One of the most famous Israeli film festivals that is held annually outside of Israel is marking its 25th anniversary this year: The Los Angeles Israel Film Festival kicked off on Wednesday and will run through November 7.
Although the festival began in Boston and quickly moved to New York, its real and most well-known home is Los Angeles. The moving force behind the festival is Meir Fenigstein, who is known in Israel as the drummer for the popular band Kaveret. Fenigstein founded the Israel Film Festival in 1982 as a four-day, six-film event.
"One thing led to another," Feingstein told Variety Online. "I didn't always know what I was doing. When I decided to do a festival, my motive was to produce something myself, to find what I was good at. From my days in the band, I knew I could organize things."
Fenigstein, who in 1982 was a student at the Berklee College of Music in Boston, visited Israel and spoke to an Israeli entertainment executive in the hopes to get him interested in creating an Israeli film festival in the US. "He said, 'Why don't you take more films and do a festival? Take me to Boston and I'll do your marketing and PR,'" Fenigstein told the Hollywood Reporter.
Today, the festival, which is intended to be a celebration of pure Israeli cinema, runs about 35 films of a variety of genres, including features and documentaries.
As Meyer Gottlieb, prexy of Samuel Goldwyn Films and an IFF board member told Variety: “The contributions are manifold," says, speaking about the fest's impact. "It showcases these films in the global arena of Hollywood, which is very important, offering an opportunity for Israeli filmmakers to show their works in a peer-to-peer situation.”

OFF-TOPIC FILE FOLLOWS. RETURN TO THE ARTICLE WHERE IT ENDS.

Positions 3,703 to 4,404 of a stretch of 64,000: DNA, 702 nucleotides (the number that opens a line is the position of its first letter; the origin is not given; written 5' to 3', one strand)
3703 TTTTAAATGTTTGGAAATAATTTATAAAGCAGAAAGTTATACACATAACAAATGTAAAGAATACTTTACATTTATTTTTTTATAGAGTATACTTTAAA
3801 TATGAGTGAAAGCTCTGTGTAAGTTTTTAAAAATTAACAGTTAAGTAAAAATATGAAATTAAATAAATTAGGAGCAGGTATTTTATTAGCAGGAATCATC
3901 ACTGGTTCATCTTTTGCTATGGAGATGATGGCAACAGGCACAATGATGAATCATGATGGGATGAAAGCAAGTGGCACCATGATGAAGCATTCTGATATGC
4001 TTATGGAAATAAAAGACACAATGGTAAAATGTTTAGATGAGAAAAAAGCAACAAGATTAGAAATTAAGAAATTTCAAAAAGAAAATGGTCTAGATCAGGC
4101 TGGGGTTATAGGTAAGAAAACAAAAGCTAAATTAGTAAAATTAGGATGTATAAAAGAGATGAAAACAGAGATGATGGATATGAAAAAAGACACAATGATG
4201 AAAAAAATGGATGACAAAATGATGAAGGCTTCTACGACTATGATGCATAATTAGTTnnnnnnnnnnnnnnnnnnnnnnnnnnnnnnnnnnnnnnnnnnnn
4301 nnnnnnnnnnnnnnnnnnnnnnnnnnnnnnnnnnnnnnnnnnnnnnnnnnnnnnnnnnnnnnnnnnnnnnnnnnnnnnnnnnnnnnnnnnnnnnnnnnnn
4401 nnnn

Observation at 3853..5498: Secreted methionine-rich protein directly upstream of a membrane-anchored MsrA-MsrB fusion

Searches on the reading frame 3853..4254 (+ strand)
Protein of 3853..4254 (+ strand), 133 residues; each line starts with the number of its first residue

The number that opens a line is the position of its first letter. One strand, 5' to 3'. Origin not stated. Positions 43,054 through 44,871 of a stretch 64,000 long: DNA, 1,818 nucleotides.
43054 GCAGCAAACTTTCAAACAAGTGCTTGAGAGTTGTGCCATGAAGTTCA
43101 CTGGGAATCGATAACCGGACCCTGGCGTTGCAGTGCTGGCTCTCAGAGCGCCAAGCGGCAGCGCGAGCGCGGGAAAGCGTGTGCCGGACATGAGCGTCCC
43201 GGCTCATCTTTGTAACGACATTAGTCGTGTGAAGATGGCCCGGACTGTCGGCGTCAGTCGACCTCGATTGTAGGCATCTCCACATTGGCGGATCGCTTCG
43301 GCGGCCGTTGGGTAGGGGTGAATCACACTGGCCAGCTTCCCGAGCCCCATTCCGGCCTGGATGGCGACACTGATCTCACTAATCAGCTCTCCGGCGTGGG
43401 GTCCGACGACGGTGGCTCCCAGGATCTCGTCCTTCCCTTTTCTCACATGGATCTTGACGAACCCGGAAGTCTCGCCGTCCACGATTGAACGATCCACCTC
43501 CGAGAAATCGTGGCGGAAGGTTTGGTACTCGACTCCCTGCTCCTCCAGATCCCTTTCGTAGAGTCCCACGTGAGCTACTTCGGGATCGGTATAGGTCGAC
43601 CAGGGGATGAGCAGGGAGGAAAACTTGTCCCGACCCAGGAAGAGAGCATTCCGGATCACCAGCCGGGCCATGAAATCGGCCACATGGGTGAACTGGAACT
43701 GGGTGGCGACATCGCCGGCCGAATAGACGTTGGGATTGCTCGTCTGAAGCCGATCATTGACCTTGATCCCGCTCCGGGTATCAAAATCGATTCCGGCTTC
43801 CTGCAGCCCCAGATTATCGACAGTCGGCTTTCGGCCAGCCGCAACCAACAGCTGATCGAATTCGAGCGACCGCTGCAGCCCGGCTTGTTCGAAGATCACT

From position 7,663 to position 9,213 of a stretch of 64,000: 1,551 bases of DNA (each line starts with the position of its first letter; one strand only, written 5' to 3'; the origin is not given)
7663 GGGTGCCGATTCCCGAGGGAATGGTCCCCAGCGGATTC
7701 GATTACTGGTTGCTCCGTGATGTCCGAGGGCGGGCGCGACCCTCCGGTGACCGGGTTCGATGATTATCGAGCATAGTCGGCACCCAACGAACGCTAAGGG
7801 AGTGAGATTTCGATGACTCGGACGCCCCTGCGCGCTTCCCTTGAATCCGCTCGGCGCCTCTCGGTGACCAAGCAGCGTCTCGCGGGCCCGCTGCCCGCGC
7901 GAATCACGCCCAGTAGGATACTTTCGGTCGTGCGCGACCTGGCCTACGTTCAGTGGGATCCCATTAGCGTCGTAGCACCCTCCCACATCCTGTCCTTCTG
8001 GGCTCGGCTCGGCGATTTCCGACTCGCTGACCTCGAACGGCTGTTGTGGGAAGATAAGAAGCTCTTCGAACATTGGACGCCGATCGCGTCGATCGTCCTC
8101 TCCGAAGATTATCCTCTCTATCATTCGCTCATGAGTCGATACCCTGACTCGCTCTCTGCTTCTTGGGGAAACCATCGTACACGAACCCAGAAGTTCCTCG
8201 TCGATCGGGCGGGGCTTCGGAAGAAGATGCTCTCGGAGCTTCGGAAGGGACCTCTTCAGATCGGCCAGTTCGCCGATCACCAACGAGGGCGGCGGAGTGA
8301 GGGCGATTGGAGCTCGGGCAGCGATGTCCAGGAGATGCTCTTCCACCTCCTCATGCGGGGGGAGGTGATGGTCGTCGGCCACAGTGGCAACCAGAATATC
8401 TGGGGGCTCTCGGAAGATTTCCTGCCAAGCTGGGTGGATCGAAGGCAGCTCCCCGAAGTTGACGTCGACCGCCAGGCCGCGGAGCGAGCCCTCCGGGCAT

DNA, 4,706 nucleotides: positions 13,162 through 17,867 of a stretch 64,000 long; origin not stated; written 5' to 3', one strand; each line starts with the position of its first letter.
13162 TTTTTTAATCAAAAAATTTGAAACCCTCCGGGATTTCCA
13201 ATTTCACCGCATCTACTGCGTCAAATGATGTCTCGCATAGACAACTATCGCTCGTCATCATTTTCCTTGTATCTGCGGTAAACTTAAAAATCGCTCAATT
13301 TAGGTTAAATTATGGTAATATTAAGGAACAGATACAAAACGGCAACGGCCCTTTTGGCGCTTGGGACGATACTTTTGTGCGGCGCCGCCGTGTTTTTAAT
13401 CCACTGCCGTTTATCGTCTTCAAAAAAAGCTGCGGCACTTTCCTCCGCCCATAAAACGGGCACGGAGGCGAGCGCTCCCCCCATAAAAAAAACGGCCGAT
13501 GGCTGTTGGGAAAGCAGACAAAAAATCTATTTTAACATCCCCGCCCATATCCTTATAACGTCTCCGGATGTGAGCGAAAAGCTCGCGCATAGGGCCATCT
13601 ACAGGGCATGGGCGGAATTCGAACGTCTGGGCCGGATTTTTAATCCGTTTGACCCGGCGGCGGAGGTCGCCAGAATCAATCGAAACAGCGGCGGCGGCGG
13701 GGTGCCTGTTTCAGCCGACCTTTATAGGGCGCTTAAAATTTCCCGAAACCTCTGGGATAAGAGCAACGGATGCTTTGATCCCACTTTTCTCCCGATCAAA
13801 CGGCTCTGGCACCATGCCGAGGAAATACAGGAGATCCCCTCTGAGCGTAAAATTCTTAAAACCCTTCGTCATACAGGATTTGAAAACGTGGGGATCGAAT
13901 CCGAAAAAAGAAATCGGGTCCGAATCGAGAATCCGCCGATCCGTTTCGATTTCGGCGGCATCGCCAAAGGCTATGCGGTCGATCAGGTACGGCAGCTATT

Filmmaker Avi Nesher, whose drama "The Matchmaker" opened this year’s festival and whose film “The Troupe” opened the first fesitval, met Fenigstein in the early 1980s in a New York coffee shop, and had doubts that he could pull this off.
"It's the grand American story, a man with a dream," he told the Hollywood Reporter. "This guy was a drummer in a rock band and he put the whole festival on by himself."
In addition to the celebration of Israeli cinema, honors will be bestowed on four greats in the film industry: Richard Dreyfus for his career achievement, founder and CEO of Relativity Media Ryan Kavanagh for film achievement, Jon Landau for his vision, and co-founder of Nu Image and Millennium FilmsAvi Lerner for lifetime achievement.
The festival will close on November 7 with two movies that were honored at this year's Israeli Film Academy Ophir Awards (the Israeli equivalent of the Oscars): “The Human Resources Manager,” a drama named best picture in Israel which has been selected as the Israeli entry for the Best Foreign Language Film at the Academy Awards, and “Precious Life” which won the Israeli Film Academy's award for best documentary.
As for Fenigstein, he plans to continue with the festival for many more years. "People ask me where I get the energy," he said. "But I'm as excited now as if it were the first one."